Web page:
The state of having good, healthy desires; not craving unworthy or harmful things.

Complementary virtues

Temperance is often linked to self control. Aristotle drew the distinction this way: a temperate person is not tempted by the wrong things in the first place; someone with self-control has such temptations but is able to resist them.

Contrasting vices

  • intemperance
  • self-indulgence
  • being unchastened
  • perhaps “anhedonia” would be the rarer extreme

Virtues possibly in tension


How to acquire or strengthen it

Self-indulgence is a coping strategy for dealing with stress. If you over-rely on it, you may want to strengthen some of the other coping strategies.

Notes and links

  • Notes on Temperance (David, LessWrong)
  • Aristotle on temperance — it’s kind of related to courage: courage properly moderates our response to unpleasant things (fear), temperance to pleasant things (appetite). It’s subtly different from continence: temperance allows you to not be overly tempted by tempting things; continence allows you to resist temptation even when you are overly tempted by tempting things. The two virtues are ways of working on the same skill from different sides.
  • In Greek, the word Aristotle uses for “self-indulgent” or “intemperate” is the same one used for “unchastened” as in a spoiled child. Aristotle thinks this is apt, as temperance is about disciplining the needy child inside of us, so that none of our appetites exceed in strength the control of our reason.
  • Skills You Need: Self-Control
  • OOO: temperance/indulgence

Mentioned elsewhere

Inspirational quotes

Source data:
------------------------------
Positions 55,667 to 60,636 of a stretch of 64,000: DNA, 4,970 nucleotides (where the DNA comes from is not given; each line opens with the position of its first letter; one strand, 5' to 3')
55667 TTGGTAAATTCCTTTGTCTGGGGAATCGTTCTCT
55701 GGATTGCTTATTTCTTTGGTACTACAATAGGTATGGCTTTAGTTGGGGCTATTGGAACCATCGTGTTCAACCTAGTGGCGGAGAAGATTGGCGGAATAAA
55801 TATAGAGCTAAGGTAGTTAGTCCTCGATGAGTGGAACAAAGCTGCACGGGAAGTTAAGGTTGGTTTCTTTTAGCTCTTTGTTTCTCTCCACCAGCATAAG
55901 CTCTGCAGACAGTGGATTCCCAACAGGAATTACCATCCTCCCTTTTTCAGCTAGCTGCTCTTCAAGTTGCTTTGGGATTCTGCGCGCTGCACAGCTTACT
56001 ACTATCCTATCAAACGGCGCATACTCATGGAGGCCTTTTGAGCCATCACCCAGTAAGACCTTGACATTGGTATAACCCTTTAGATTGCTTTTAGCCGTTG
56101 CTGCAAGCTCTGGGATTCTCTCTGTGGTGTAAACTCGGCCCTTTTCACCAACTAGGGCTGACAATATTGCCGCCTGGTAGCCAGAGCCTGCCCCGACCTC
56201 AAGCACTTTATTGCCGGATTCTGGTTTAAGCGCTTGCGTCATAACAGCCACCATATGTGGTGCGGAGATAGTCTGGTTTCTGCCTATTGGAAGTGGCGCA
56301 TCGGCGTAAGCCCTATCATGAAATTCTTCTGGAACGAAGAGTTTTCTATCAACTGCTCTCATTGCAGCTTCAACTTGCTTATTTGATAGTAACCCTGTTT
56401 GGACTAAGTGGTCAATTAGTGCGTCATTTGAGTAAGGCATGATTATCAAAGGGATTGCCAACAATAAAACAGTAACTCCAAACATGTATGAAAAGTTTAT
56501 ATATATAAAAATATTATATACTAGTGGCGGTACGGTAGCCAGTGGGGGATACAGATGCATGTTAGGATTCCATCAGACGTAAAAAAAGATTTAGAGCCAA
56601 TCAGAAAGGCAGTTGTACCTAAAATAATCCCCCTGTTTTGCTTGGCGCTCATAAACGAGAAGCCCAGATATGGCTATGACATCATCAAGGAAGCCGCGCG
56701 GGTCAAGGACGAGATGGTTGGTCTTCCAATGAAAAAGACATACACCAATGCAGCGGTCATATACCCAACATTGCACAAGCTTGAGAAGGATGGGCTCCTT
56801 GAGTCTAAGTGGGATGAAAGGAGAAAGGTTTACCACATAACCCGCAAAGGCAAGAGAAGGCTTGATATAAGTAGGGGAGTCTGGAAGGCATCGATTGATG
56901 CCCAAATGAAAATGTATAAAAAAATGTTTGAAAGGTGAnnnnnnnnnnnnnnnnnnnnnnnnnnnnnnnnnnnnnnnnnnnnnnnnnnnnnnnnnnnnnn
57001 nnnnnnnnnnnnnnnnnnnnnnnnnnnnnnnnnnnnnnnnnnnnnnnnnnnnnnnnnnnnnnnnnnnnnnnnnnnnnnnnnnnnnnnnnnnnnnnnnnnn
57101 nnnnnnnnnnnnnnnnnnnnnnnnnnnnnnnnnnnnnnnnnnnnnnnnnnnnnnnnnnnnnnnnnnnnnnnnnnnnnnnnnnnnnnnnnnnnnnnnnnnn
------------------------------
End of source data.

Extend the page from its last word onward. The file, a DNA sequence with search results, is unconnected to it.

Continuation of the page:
• “Eat not to dulness; drink not to elevation.” ―Benjamin Franklin
  • “Temperance permits us to take meat and drink not only as physic for hunger and thirst, but also as an innocent cordial and fortifier against the evils of life, or even, sometimes, reason not refusing that liberty, merely as matter of pleasure. It only confines us to such kinds, quantities, and seasons, as may best consist with our health, the use of our faculties, our fortune, etc., and show that we do not think ourselves made only to eat and drink here; that is, such as speak us to be what we are.” ―William Wollaston
  • “If sometimes you feel that in spite of all your wishes to gain triumph over your passions, they gain victory over you, do not think that you cannot conquer them at all. You have only proven that you weren’t able to this one time. A good groom does not drop his reins when he cannot stop his horses at once but tries again to pull the reins, and eventually the horses stop. So if you could not resist the temptation once, continue your fight, and in the end not your passions but you will gain the victory.” —Tolstoy